Direct anterior approach (DAA) has become popular in the United states of America for past one decade as “minimally invasive muscle sparing approach” The first description [11] of the direct anterior approach to the hip joint (Figure 2) which provides an excellent exposure to the acetabulum, in primary or a revision total hip arthroplasty, which In contrast with conventional techniques, and hence direct anterior approaches (DAA) has gained popularity among the Orthopedic hip surgeons world over and patients for earlier recovery and mobilization.

Figure 2: Hueter’s original publication.

This has progressed to such a point that some patients are able to have their surgery done as an outpatient procedure without any hospital admission, as mentioned in the book. [12]

This is a chapter written wherein the Total Hip can be done as an outpatient procedure without any in-patient admission (Figure 3) on selected patients as a day case, without having any fear of dislocation.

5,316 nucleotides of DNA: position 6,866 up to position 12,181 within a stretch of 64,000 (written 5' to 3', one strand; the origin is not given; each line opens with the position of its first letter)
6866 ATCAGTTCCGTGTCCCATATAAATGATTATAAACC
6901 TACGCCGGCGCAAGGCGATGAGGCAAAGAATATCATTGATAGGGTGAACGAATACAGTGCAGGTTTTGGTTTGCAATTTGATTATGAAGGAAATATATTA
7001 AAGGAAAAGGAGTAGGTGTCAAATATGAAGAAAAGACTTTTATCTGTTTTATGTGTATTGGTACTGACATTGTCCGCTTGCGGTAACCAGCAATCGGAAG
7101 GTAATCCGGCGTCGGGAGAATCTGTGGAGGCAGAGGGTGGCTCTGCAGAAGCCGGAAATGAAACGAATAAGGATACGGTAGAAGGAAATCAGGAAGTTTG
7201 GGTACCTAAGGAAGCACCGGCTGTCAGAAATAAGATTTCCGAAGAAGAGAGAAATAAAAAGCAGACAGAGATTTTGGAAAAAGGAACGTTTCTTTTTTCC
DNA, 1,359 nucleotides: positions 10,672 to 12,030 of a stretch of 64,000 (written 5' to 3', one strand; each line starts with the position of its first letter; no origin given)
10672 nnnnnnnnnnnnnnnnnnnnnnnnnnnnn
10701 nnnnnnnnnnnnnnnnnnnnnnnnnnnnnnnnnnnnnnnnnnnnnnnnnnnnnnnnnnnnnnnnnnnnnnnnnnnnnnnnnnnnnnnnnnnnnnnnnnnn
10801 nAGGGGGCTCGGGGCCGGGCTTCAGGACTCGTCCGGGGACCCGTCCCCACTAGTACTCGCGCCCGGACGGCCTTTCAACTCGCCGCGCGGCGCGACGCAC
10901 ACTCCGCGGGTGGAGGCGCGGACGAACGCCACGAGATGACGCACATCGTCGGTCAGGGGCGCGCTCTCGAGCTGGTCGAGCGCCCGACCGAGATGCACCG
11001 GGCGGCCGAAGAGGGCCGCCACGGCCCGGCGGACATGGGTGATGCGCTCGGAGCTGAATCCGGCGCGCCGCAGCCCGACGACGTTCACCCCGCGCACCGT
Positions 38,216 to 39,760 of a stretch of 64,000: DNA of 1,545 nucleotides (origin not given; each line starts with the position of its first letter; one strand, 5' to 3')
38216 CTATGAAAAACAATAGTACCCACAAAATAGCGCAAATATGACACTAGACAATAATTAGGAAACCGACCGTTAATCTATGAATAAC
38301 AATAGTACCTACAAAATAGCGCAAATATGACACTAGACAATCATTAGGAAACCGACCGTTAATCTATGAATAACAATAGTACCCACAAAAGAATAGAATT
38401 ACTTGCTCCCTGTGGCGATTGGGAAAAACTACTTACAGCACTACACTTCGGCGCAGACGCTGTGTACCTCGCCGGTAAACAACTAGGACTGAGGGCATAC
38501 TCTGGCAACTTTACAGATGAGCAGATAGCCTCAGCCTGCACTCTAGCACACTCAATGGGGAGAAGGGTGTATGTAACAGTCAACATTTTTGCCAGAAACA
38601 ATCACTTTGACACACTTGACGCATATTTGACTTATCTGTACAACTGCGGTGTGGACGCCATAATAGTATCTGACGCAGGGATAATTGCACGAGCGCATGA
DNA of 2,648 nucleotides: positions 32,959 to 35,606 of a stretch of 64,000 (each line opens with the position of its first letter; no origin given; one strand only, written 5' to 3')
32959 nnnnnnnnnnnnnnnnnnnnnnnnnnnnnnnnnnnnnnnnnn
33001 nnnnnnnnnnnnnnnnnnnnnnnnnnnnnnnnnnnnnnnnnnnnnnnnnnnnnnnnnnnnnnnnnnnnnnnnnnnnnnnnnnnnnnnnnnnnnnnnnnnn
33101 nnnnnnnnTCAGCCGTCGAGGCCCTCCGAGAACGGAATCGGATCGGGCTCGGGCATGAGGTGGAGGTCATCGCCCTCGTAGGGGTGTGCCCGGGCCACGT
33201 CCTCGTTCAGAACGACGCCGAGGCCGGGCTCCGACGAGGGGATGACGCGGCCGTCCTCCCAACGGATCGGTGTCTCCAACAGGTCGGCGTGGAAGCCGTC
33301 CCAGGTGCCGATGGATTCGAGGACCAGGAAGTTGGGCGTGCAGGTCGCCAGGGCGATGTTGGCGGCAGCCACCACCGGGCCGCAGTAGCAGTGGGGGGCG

Figure 3: Intra-op single incision anterior approach (Courtesy: Figure reproduced with kind permission of Dr. Ilan Elias and Dr. Manfred Krieger, Frankfurt, Germany).

Outpatient total hip replacement (THR) procedures are increasing in the orthopedic surgery community, especially in the USA, Scandinavia, and the Benelux countries. This was presented at the 10th Int. Conference of Arthroplasty in Madrid, Spain on December 04-05, 2017.

Krieger and Elias, were the first authors to report setup and first clinical experiences of ambulatory and very fast track THR in Germany. From June 2016 until August 2017 they have treated 41 patients (22 female/19 male, average age 60 years) who underwent primary total hip replacement surgery at the orthopedic surgery day clinic of the GPR Hospital Russelsheim, Germany with a direct anterior approach and all under general anesthesia. All patients were carefully selected and enrolled in the so called "Hip-in-a-Day" program. Dr. John O’Donnell of Australia uses a fracture Table (Figure 4) for DAA [13].

Figure 4: Patient positioned for right Total Hip Replacement (Courtesy: With the kind permission of Dr. John O’ Donnell, Associate Professor, Hip Arthroscopy Australia).

Direct anterior hip replacement is considered as a minimally invasive surgical technique. The anterior approach for hip replacement is a tissue-sparing technique designed to follow both an intermuscular and an internervous path (Figure 5).

Figure 5: The approach is both intermuscular and interneural (With kind permission Medacta, through Dr. John O’Donnell, Associate Professor, Hip Arthroscopy, Australia).